In the past 50 years Paul Vlek has been one of the front runners in fertilization research in Africa while concurrently advocating the need of sustainable intensification practices. He had a wealth of ideas which he followed with great lucidity and logic. He devoted most of his academic career to preventing action without thoughts. He was fully committed to detecting areas where knowledge is sketchy and to identify research where inquiry might be promising and rewarding to meet the demands of the people in Sub-Saharan Africa. To reduce constant error and revision, avoid collecting a morass of data, he promoted systematic experimentation, driven by design and training of devoted field workers. He imparted that conducting fieldwork is not an unpleasant task and should not be only left to field staff, but is important to be familiar with. Fact-gathering is compulsory as is its consequent and intelligent processing to find order in a wealth of data as well as interpreting the findings. Fieldwork thus forms part of self-development. Also, keeping eyes firmly and only fixed on the ground is to be avoided as this leads to a partial view. To avoid theoretical speculation, he sought higher levels of abstraction as in this way more progress is to be expected. He encouraged reflection and knowledge before writing things down.

During his life time Paul Vlek earned an enviable reputation for commitment. In 2014 he was awarded for his life achievements with the GCHERA World Agriculture Prize as an outstanding personality in education, research and innovation in the agricultural and life sciences. This special issue of the journal of Nutrient Cycling in Agroecosystems is an additional honor to his long-standing work, also as long-time editor-in-chief of this journal, during which he has made an outstanding contribution to studying and disseminating nutrient cycling and management results.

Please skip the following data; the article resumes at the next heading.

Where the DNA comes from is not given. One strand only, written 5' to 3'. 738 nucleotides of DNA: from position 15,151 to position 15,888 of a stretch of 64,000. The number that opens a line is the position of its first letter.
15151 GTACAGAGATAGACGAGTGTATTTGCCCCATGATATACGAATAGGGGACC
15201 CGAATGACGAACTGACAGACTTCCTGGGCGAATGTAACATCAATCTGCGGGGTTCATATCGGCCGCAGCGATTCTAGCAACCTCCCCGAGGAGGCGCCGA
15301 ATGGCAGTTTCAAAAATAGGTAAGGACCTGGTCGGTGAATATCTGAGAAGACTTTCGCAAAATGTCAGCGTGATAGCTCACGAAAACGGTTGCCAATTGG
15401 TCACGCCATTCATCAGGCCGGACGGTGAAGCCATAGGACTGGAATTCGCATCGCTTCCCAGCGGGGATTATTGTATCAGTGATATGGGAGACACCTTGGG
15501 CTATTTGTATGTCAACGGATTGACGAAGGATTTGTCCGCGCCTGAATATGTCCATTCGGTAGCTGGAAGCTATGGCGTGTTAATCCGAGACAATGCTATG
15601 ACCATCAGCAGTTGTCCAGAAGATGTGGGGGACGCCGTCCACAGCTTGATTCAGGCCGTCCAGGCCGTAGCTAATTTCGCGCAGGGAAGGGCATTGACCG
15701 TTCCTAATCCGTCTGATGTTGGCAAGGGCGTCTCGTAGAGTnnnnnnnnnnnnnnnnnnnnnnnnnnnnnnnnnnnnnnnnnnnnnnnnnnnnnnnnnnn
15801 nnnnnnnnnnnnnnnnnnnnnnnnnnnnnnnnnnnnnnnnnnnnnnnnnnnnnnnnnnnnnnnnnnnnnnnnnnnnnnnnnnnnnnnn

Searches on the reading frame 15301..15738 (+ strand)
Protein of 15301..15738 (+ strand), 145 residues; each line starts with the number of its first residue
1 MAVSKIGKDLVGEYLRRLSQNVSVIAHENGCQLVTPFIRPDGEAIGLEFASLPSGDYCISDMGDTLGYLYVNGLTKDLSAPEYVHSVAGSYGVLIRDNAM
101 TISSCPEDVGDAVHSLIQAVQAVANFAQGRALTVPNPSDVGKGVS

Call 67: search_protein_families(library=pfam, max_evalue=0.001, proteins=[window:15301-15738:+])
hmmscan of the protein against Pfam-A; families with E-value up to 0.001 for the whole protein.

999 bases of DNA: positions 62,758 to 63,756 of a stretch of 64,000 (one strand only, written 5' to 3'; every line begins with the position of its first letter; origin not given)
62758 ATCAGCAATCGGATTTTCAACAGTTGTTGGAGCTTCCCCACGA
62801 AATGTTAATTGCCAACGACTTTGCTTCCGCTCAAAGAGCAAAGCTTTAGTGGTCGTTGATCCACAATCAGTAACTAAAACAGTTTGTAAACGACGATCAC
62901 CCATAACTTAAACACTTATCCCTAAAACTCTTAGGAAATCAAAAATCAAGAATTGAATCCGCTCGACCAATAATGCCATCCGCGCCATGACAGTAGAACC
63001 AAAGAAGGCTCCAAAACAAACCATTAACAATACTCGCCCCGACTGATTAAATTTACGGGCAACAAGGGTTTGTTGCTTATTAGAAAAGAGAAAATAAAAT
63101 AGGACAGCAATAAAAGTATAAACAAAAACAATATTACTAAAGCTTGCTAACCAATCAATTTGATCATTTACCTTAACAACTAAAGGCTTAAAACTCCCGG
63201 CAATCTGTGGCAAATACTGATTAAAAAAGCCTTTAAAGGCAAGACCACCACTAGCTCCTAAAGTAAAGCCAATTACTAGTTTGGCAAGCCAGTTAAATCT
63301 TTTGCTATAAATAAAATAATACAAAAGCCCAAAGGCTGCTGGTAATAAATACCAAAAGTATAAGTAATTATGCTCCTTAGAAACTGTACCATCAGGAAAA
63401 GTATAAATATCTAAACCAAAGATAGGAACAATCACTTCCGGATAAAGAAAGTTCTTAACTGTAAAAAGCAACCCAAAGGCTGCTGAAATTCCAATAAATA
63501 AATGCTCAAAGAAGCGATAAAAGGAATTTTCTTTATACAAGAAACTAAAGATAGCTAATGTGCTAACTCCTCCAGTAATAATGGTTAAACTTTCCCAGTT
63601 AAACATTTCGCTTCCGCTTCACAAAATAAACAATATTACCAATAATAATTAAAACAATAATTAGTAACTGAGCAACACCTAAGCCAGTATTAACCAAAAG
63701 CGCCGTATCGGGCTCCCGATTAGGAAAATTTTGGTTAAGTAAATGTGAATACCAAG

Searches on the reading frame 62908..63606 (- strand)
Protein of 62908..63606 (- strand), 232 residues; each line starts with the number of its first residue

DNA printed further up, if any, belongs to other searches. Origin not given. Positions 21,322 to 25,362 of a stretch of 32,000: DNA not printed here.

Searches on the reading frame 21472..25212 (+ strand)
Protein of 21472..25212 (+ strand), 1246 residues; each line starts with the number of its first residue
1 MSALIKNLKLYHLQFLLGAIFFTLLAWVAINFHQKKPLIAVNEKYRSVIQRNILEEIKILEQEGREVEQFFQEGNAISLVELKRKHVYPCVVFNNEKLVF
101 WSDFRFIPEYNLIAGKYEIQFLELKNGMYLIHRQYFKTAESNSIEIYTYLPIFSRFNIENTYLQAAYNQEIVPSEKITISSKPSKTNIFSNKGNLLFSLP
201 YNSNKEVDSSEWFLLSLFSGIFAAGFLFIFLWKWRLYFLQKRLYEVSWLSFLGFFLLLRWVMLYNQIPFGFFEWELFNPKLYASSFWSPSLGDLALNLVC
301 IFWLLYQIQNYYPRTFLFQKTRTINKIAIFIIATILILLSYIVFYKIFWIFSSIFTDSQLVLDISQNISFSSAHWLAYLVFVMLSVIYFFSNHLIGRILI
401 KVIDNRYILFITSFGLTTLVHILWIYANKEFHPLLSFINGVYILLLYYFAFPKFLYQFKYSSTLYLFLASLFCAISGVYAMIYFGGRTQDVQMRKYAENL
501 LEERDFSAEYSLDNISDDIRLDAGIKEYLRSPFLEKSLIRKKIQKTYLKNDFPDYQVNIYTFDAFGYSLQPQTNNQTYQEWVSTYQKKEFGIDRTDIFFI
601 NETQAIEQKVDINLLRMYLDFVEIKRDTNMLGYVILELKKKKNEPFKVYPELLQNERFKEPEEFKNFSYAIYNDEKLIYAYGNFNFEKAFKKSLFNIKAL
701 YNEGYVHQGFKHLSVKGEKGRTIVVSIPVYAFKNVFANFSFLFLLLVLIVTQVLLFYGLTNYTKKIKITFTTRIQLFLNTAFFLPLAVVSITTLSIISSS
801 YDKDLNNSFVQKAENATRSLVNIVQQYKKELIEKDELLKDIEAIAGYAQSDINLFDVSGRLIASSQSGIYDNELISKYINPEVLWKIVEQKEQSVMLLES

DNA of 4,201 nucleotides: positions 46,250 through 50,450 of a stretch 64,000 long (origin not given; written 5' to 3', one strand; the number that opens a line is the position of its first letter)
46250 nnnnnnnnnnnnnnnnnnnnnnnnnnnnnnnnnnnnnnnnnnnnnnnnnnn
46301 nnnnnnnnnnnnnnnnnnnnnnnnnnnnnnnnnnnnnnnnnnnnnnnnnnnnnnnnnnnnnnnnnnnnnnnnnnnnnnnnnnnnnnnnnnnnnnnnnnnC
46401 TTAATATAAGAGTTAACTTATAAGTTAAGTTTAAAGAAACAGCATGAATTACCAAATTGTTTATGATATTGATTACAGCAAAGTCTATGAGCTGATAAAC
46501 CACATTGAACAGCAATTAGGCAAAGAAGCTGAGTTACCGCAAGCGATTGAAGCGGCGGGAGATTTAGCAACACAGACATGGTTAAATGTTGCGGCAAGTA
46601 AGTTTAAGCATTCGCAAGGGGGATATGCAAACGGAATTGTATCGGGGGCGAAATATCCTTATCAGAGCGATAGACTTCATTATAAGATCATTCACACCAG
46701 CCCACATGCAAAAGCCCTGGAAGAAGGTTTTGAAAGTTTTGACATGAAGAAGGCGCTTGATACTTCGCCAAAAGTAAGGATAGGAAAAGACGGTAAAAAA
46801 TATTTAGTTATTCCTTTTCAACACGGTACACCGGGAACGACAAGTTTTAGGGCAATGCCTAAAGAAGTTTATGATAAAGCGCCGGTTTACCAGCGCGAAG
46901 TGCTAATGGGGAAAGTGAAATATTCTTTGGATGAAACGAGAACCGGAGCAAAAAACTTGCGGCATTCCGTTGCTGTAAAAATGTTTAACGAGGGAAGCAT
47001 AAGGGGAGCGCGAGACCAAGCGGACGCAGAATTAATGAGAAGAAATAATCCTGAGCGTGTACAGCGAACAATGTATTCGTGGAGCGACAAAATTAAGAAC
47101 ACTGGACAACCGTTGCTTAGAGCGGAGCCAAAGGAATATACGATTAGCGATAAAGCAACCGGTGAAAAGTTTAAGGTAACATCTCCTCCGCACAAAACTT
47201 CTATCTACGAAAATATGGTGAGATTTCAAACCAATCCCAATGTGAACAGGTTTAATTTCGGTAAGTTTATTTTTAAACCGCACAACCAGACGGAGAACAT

This special issue summarizes latest advances in nutrient management practices for addressing food insecurity and increasing middle and long-term economic development in Sub-Saharan Africa. The different contributions provide updated guidance on managing the rate, source, placement, and timing of the application of plant nutrients and soil amendments. But this special issue goes beyond the historic reliance on technology by underlining the growing role of nutrient management and cycling in peri-urban production systems as are the financial and institutional conditions of fertilizer use, which are still insufficiently known and remain therefore untapped options for achieving the urgently needed production enhancement. When appropriate, the contributions combine a synthesis of previous knowledge of nutrient management for production increase with new knowledge, separate myths from reality and let facts guide future decision-making. Such decisions are urgently demanded and should lead to increased (national) investments in agriculture. Investments should enable integrated soil nutrient management based on the latest agricultural knowledge that promote increasing nutrient efficiencies by better tailoring nutrient supply to crop demand, and making better-informed decisions for effective fertilizer use and management according to rainfall zones. This must be of interest to farmers, extension services, researchers and policy makers alike.